Opportunity out of crisis

BCR Factorscan 29/07/2009

In 2008 the turnover generated by the German factoring industry exceeded 100 billion euros for the first time. The total turnover of the 26 institutes represented by the German Factoring Association increased by almost 25% against 2007 from 83.5 billion euros to 103.84 billion euros. The factoring quota (the ratio of purchased volume of receivables to gross domestic product) increased from 0.13% to 3.58%. Such figures prove the point that factoring has succeeded in establishing itself as a mainstream financial instrument in Germany, particularly when one considers the penetration of the product into the country’s medium sized businesses. Despite the rapidly expanding financial crisis, the industry was able to continue its growth dynamic within this sector of the economy in 2008. The lack of liquidity in the market led a number of the top 30 companies listed on the German stock exchange (DAX) and other large corporates to consider factoring as a possible financing resource as they reflected upon their financial strategies in the downturn. The approach of these businesses has been of considerable benefit to the industry during these troubled times.

Nevertheless, Germany’s export business has been particularly affected by the current economic crisis, a situation that has impacted upon those German factors that operate internationally. The beginning of 2009 heralded a marked drop in international business – quite apart from general changes in the refinancing market – with factoring volumes dropping considerably, in line with falling German export business.

The financial crisis, which has also reached the industrial economy, has meant a significant increase in business insolvencies. This has led to increasing risks for factoring business. Factors in Germany, as in other countries, have been obliged to scrutinize their prospects and client portfolios even more carefully. As a result, the conversion rate of new contracts has decreased. And in addition the risk adjusted, much more restrictive, business policies of credit insurers are limiting the business opportunities of those factoring companies that offer debtor risk coverage through credit insurers. This is particularly affecting German factoring business, in which receivables are generally purchased without recourse.

On the other hand, the financial crisis has generated new opportunities for the factoring industry. With financing closely related to underlying business, factors have been able to directly judge the risks of the factoring client and their debtors, offering funding where other financial institutions cannot. This ability to extend funding whilst taking into account the threat of risk has been invaluable during these troubled times.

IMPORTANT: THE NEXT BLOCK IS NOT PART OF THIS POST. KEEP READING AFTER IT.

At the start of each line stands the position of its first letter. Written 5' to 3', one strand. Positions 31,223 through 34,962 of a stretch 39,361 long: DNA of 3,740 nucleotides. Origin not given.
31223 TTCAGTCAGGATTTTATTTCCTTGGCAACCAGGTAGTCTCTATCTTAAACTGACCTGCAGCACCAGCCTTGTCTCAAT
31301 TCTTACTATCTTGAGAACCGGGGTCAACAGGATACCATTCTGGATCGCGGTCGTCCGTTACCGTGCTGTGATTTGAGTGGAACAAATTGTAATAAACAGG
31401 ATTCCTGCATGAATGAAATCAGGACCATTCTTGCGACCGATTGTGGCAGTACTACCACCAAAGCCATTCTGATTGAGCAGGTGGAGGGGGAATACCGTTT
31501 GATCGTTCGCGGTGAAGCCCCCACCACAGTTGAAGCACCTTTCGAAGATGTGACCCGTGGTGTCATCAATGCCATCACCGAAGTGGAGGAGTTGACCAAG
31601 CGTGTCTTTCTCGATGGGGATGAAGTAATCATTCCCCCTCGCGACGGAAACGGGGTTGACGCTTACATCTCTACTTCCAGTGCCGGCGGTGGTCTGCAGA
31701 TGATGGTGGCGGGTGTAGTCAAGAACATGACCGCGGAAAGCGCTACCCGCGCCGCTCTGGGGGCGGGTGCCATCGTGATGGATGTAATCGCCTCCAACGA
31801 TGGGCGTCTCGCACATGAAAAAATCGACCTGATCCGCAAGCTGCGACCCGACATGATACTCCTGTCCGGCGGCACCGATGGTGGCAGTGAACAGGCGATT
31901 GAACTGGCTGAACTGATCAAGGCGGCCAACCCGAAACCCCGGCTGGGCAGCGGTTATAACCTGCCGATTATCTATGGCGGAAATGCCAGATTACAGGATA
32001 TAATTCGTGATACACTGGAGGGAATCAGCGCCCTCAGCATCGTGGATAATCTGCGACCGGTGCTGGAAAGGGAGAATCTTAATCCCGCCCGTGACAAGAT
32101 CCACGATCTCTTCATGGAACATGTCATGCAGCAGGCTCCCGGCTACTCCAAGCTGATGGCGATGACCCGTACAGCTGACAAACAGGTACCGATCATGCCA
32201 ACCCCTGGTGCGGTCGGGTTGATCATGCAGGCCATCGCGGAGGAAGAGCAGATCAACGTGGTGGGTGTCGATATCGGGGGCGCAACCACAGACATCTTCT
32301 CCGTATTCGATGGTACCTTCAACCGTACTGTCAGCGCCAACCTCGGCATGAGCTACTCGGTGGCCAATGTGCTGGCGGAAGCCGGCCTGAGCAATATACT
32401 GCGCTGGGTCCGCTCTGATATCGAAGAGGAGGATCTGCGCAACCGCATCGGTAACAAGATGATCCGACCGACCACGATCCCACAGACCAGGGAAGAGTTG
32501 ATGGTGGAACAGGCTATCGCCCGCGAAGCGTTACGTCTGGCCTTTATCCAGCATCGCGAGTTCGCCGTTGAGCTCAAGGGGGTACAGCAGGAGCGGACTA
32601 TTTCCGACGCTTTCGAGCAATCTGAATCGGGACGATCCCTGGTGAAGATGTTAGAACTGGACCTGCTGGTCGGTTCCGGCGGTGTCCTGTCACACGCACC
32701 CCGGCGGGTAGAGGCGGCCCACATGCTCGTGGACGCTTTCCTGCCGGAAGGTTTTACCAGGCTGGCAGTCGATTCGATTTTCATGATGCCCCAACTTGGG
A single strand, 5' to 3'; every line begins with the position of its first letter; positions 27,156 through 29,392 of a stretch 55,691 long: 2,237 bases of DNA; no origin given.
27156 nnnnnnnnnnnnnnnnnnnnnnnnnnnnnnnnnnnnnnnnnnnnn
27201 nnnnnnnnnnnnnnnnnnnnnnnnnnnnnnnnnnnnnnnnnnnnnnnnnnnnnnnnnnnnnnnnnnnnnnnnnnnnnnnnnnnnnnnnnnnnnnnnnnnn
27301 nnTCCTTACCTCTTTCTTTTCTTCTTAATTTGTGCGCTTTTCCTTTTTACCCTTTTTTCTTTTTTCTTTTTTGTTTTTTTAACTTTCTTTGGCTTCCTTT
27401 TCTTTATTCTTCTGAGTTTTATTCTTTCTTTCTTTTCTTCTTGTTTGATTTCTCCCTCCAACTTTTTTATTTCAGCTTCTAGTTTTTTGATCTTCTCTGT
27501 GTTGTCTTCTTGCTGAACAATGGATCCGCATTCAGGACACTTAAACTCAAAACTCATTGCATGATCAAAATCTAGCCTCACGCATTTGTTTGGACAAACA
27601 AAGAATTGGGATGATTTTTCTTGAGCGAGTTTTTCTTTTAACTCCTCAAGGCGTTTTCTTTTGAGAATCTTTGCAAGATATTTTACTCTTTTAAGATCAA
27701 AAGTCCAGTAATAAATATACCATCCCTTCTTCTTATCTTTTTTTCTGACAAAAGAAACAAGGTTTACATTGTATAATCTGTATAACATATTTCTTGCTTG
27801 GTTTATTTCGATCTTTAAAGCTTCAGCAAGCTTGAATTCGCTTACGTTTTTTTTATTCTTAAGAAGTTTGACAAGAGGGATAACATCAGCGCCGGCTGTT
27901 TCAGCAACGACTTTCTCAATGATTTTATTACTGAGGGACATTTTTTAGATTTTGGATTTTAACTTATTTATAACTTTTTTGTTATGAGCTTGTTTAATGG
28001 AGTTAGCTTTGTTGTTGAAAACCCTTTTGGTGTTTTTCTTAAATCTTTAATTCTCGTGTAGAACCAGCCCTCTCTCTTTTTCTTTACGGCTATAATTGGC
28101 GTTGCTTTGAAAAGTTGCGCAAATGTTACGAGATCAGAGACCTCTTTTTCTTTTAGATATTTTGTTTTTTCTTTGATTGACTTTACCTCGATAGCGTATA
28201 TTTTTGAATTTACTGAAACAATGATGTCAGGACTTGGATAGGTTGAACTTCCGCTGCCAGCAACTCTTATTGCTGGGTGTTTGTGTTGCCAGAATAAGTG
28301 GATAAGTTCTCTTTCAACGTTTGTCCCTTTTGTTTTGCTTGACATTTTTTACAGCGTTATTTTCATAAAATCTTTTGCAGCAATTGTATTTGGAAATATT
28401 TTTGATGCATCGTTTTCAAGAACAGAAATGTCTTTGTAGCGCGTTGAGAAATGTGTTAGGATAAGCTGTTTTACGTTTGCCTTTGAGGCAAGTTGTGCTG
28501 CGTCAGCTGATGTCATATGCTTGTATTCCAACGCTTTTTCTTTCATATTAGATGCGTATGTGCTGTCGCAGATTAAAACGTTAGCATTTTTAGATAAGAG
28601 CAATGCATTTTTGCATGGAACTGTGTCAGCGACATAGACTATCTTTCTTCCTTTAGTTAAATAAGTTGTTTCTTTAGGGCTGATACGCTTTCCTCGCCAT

Performance of factoring products in Germany

Under present conditions one question is particularly pressing for the finance departments of large and medium-sized companies – from where do we get fresh liquidity? Prospects are still focusing on the classic full service factoring and invoice discounting - both well-established products within the financial industry - but innovative factoring solutions are also becoming more popular.

Factoring clients usually focus on tailored solutions based on the specific services that factors offer: funding up to a certain amount and for a specific period of time, debtor risk protection, outsourcing of accounts receivables management and other additional add-on services.

According to its market share, invoice discounting (disclosed or undisclosed) remains the dominant factoring product in Germany. And despite the financial crisis, invoice discounting has not lost its market dominance, even with the product requiring a good level of solvency on the part of the client.

Full service factoring meanwhile, is the second most popular service in Germany. As a result of the financial crisis demand for full service factoring has increased, both domestically and for export business.

Finally, maturity factoring is the third most popular factoring alternative, but it continues to be considered a niche product in the German market.


Innovative factoring solutions such as reverse factoring used in supply chain finance, have also benefited from the financial crisis as suppliers and debtors have been forced to once again focus upon the optimisation of their working capital ratios. Large buyers are also interested in supporting and enforcing relationships with strategically important suppliers as the numbers of insolvencies amongst smaller suppliers have increased.

Larger companies have also expressed increasing interest in factoring products that will replace existing Asset Backed Securities (ABS) facilities. In comparison to the classic ABS programmes where receivable portfolios are structured within Special Purpose Vehicles and placed on the capital market, receivables are purchased by the factor and transferred onto the factor's balance sheet. Factoring is therefore much more flexible and the upfront costs are lower than in classic ABS programmes, whilst as a result of the credit crisis the launch of new ABS programmes for the securitization of receivable portfolios has become increasingly difficult. Such a situation has made the factoring alternative all the more attractive.


Many companies have been obliged to examine again the possibilities of internal financing, with the optimisation of working capital playing an increasingly vital role in financing a way through the downturn. Within this crisis context, factoring – with the numerous advantages it brings to its clients – has presented itself as an ideal financing tool.